Characterization of intra-continental smoke transport and impact on New York State air quality using aerosol reanalysis and multi-platform observations

Chin An Lin, Cheng Hsuan Lu, Sheng Po Chen, Wei Ting Hung, Kevin L. Civerolo, Oliver V. Rattigan

Research output: Contribution to journalArticlepeer-review

3 Scopus citations

Abstract

Smoke aerosols emitted by wildfires can ascend to the free troposphere, travel over long distances and descend to affect local air quality (AQ) in downwind areas. This study investigates the AQ impact of long-range transported (LRT) smoke aerosols from western North America during summer 2017 in New York State (NYS) using observations and numerical products. Analysis of total fine particulate matter (PM2.5) and black carbon measurements at Queens and Buffalo shows that about 38% and 43% of the polluted events are related to the LRT smoke aerosols, respectively. Two LRT smoke events transported from the Pacific Northwest to NYS on Sep. 5 and 16, 2017, are analyzed. The transport path is determined by the large-scale flow (positive tilted trough for the 1st case and stationary front for the 2nd case). During both events, smoke aerosols were entrained into the boundary layer during the growth of the planetary boundary layer (PBL) and accumulated near surface when the PBL collapsed. The enhanced aerosol mass is primarily due to carbonaceous and secondary sulfate aerosols. Although the two events differed in aerosol loadings (150 versus 80 mg m−2 for column mass density), weather conditions (cold front passage versus high-pressure system), and entrainment rates (6 versus 12 cm s−1), the AQ impacts were comparable for two events (about 10 μg m−3 increase of total PM2.5). Our study of two smoke cases indicates that the LRT smoke events even with moderate intensity would degrade local AQ if the underlying meteorological conditions are favorable for downward mixing.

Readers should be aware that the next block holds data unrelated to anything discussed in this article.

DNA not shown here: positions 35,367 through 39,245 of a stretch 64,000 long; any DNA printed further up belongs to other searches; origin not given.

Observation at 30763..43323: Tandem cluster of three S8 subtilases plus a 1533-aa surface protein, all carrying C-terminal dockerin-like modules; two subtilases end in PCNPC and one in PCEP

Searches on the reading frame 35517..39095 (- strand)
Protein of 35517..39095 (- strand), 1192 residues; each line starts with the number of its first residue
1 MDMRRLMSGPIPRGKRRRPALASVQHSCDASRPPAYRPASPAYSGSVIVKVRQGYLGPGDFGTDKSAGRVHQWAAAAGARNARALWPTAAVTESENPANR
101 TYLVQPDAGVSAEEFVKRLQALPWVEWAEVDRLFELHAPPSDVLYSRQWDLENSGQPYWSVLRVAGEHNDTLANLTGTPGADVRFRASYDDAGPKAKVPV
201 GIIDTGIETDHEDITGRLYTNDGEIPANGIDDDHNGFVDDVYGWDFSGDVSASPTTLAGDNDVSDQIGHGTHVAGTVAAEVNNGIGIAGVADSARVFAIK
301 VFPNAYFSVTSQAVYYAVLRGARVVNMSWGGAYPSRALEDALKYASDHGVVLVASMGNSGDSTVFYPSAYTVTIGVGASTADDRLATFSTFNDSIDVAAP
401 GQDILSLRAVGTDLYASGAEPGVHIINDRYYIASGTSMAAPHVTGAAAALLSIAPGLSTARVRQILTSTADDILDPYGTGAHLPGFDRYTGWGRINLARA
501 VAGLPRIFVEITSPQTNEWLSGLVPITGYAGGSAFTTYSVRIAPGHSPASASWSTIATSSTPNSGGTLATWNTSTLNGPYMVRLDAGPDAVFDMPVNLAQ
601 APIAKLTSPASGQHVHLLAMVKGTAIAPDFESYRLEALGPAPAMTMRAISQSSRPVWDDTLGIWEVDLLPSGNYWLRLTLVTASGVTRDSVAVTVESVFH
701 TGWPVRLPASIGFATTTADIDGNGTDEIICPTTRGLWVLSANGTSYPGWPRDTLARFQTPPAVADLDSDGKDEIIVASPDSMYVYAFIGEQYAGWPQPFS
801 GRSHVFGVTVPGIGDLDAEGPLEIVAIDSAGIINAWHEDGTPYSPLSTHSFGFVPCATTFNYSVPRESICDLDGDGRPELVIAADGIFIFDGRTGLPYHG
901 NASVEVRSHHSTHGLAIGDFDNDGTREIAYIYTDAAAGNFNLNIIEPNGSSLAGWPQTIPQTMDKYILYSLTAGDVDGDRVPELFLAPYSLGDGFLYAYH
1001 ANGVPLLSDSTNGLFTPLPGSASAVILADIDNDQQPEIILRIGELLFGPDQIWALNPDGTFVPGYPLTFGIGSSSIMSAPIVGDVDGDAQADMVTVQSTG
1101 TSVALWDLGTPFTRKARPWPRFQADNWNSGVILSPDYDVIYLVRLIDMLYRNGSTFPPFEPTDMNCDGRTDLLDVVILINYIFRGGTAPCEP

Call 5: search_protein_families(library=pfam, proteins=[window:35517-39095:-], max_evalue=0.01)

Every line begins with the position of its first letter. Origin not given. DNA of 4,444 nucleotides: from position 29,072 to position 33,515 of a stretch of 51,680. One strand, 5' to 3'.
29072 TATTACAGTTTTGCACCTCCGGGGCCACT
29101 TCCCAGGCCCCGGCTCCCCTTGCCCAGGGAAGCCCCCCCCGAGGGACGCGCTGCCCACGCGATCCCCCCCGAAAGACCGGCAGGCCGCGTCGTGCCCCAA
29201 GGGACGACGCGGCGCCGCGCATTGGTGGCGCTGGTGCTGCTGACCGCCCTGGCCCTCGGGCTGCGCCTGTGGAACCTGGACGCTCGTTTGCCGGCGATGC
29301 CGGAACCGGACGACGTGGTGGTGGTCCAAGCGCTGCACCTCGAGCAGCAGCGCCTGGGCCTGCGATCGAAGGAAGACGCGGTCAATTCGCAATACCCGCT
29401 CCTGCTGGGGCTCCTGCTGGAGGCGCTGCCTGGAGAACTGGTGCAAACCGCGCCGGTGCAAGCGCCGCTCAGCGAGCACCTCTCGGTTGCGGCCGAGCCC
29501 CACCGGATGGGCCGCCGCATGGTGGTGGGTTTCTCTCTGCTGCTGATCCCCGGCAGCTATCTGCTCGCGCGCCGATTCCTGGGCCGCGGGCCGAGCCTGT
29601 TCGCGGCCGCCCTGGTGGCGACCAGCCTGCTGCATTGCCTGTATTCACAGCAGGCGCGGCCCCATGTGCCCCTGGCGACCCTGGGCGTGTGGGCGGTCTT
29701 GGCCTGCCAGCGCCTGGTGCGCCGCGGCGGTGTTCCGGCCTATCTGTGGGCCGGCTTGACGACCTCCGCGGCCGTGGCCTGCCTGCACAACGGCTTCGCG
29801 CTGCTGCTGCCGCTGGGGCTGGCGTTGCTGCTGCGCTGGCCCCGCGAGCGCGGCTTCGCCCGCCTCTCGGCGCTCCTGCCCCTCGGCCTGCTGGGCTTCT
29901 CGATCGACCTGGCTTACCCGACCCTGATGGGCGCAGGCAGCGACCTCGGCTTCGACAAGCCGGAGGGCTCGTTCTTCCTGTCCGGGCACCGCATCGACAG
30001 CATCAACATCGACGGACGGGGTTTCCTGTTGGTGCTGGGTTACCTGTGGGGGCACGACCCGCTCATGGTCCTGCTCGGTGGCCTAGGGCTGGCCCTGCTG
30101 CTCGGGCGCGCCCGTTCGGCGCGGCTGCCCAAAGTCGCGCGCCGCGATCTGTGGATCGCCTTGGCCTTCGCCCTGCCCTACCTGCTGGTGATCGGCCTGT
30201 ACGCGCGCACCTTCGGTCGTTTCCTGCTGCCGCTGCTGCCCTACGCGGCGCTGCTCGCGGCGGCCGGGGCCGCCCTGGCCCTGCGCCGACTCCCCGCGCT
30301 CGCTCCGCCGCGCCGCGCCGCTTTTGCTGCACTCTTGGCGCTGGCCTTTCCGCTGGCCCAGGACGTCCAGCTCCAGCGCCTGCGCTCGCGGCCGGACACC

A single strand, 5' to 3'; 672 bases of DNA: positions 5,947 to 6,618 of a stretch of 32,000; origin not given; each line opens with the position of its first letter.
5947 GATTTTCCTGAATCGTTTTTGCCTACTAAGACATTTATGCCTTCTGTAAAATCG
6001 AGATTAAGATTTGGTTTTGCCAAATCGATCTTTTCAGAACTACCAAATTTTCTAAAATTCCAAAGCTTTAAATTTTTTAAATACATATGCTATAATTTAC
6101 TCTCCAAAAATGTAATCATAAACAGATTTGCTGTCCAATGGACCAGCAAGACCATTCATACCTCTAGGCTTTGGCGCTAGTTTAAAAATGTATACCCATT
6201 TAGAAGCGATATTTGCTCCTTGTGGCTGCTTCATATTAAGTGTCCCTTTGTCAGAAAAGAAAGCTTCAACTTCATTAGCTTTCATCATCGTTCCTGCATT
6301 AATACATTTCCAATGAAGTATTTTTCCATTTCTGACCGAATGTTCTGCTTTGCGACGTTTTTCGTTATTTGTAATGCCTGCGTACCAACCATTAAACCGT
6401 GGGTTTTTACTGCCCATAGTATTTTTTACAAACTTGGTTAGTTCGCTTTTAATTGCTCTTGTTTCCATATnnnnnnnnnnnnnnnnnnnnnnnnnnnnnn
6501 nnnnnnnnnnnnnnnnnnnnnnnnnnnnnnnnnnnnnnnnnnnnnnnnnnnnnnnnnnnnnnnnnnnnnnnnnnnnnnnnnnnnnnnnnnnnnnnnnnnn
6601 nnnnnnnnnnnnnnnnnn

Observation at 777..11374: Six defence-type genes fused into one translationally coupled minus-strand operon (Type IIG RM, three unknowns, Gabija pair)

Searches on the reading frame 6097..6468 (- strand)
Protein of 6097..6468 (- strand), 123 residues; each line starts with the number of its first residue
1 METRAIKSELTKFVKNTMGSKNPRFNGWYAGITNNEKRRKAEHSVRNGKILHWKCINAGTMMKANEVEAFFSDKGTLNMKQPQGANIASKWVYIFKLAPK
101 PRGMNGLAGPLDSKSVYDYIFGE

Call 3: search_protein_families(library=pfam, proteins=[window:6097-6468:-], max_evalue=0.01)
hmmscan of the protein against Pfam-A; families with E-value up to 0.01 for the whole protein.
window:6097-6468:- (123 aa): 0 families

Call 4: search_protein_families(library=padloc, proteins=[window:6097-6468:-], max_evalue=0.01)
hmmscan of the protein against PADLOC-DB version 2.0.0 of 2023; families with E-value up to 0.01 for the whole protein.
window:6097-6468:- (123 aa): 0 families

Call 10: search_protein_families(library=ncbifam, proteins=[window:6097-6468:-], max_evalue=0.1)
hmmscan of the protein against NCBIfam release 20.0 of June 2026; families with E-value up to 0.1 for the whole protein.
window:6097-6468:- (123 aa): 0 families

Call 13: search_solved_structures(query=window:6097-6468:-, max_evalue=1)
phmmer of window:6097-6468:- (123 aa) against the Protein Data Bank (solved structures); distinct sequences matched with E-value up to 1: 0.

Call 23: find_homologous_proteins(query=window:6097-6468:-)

Original languageEnglish
Pages (from-to)154-166
Number of pages13
JournalAtmospheric Pollution Research
Volume12
Issue number3
DOIs
StatePublished - Mar 2021

Keywords

  • Air quality
  • Long-range transport
  • Smoke aerosols

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